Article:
“Better,” Bethany sighed. “This is her last week on Chemo, thank God. What’s the latest on Chunk o’ Hunk?”

 “He held the door for me after class! I think we might have actually smiled at each other! I heard it’s going to be sunny later, though, so I guess we won’t be seeing him in his PE shorts this afternoon.”

 6. Don’t go too long without giving credit to your speakers. I will never forget the first time I read Anastasia Absolutely, and Anastasia and her father are having a conversation, but the writer stopped mentioning who said what, and after a lot of single-sentence quotes I was so confused! I had to stop, go back, and re-count to figure out who was saying what. From that point on I was so careful in my writing to make sure my speech could be easily followed.


 “Hey Annalisa.”

 “Hey Monique.”

 “What’s up?”

 “Nothing much, what’s up with you?”

 “My cat got hit by a car yesterday.”

 “Oh my god, that’s terrible!”

 “What about you?”

 “Dreading this math class.”

 “Me too! I hate Mr. Pravins.”

 “Me too! He’s like a big, old troll!”

 “You’re hilarious! Come on, let’s make it there before the bell rings.”

 Now, who said that last sentence, Annalisa or Monique? Credit your speakers every now and then!

 7. Don’t repeat words! Unless they’re very common words or it’s done artfully on purpose, you should never repeat words in a sentence (look, I just did it with ‘words’). Audiences will catch that and it makes them uncomfortable.

 Bad: Sherlita took out her knife and raised her arm, bringing it down onto the arm of her opponent, twisting the knife so that it dug in and hurt.

 Acceptable: The tree was a big tree, and it towered over Eliza the way a proper tree should.

 8. Don’t use clichés. I remember the first writer’s meeting I ever attended. I think I was 10 at the time. My grandmother escorted me to the local bookstore in Seattle and I sat in on a group of writers sharing what they were up to, and then I shared my bit. It was a terrible short story about a parrot and how colors got into the world, but hey, I was 10. I will never forget two things about that meeting: 1) how embarrassed I am that I shared that story, and 2) how nice and welcoming the other writers were, and this bit of advice they gave me: “Don’t use clichés like ‘all of a sudden.’ You’re too good for that.” Now, I’m passing that advice on to you. You are too good a writer to use clichés. Come up with something new.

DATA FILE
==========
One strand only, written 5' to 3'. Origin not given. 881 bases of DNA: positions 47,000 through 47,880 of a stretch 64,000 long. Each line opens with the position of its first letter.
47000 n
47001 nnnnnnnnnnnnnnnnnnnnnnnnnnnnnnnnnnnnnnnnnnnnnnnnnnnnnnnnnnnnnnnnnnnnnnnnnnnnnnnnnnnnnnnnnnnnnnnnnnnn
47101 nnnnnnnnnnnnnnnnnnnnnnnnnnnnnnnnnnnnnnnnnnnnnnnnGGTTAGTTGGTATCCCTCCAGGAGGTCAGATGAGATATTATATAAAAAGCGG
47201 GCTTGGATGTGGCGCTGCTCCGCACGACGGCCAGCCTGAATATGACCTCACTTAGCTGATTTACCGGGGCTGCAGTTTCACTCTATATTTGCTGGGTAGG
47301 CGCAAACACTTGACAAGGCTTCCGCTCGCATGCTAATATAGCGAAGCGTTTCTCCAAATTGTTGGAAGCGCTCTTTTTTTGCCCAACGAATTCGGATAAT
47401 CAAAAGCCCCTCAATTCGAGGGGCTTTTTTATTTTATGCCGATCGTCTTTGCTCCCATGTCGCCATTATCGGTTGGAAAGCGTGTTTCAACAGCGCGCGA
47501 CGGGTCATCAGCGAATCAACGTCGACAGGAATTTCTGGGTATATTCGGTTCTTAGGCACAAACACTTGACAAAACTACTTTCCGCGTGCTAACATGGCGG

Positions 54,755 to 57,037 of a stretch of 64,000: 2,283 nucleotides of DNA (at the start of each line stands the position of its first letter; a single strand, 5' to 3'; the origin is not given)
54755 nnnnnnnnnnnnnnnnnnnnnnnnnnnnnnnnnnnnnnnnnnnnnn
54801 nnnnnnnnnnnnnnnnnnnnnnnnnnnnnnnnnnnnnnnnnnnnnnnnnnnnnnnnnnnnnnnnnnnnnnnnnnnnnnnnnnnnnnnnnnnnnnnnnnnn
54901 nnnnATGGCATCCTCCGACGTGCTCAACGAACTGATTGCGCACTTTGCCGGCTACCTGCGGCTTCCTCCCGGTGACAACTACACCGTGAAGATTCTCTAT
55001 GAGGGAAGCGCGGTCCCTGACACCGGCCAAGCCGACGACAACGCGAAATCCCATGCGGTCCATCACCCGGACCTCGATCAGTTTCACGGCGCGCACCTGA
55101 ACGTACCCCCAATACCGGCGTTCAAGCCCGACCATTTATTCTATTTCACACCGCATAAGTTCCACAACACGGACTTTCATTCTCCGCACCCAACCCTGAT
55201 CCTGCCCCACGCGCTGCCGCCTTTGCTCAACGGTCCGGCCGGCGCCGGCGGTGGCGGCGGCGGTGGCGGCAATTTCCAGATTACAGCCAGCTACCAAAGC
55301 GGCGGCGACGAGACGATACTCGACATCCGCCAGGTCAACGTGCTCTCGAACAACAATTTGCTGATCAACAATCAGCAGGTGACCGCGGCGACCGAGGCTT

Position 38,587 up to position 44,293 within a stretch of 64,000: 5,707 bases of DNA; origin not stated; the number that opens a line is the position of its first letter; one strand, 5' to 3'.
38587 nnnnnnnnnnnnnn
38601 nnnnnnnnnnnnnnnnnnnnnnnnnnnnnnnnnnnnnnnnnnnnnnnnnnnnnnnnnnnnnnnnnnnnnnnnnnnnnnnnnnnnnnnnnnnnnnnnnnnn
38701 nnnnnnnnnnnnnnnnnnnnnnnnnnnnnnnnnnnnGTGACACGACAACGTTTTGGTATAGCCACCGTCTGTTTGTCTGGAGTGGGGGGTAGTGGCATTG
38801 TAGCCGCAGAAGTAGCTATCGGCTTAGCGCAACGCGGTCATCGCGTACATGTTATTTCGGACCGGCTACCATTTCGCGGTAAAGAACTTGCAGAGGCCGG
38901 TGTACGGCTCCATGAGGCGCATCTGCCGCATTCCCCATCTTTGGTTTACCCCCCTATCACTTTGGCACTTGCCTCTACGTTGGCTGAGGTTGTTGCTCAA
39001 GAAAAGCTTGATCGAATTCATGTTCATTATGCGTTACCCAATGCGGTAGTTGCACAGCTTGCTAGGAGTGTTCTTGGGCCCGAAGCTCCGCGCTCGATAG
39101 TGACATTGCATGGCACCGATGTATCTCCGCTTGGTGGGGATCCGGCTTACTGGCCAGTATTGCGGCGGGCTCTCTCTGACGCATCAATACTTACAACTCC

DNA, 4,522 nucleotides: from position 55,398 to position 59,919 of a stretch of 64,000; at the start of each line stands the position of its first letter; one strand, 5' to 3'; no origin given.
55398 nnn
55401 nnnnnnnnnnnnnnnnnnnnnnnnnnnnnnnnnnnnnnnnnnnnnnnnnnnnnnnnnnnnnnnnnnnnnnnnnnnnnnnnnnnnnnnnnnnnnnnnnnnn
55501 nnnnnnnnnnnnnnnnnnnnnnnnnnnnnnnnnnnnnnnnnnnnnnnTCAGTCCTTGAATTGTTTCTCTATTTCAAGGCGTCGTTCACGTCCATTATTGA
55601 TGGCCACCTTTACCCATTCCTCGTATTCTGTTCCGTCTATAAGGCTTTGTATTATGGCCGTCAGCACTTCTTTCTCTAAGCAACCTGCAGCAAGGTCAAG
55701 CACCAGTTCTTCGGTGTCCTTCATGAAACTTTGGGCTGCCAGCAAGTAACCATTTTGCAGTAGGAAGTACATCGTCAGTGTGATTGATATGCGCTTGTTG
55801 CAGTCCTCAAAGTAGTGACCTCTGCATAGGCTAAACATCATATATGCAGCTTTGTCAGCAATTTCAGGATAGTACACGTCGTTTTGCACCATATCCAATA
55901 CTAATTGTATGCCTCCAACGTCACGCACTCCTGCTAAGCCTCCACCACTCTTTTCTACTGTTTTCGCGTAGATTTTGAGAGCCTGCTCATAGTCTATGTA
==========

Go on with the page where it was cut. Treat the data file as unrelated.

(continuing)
I feel this example could be best represented by the ending of this short quote/poem by William Safire:

 “Do not put statements in the negative form.
And don’t start sentences with a conjunction.
If you reread your work, you will find on rereading that a
great deal of repetition can be avoided by rereading and editing.
Never use a long word when a diminutive one will do.
Unqualified superlatives are the worst of all.
De-accession euphemisms.
If any word is improper at the end of a sentence, a linking verb is.
Avoid trendy locutions that sound flaky.
Last, but not least, avoid clichés like the plague.”
And this one by Jack Smith:

 I’d rather be caught holding up a bank than stealing so much as a two-word phrase from another writer.”

 9. Minimize adjectives. This one comes from Stephen King. In his book On Writing, he essentially said that adjectives are no good, and add nothing to your story, so you should minimize your use of them as much as possible. Personally I don’t believe in going quite to that extreme, but it is tedious and boring to read books that have too many adjectives. Plus, it makes your story read like fan fic.

 Bad: Lucinda shook her long, flowing, shining mane of vibrant, gold hair into the biting, swirling wind, and gazed into the deep, glowing, fiery sunset awash with vivid pinks and purples.

 Better: Lucinda shook her long, golden hair into the wind as she gazed at the fiery sunset.

 Keep it minimal. Communicate just enough about your setting to get by. Believe me, your audience will fill in the details to the level they prefer.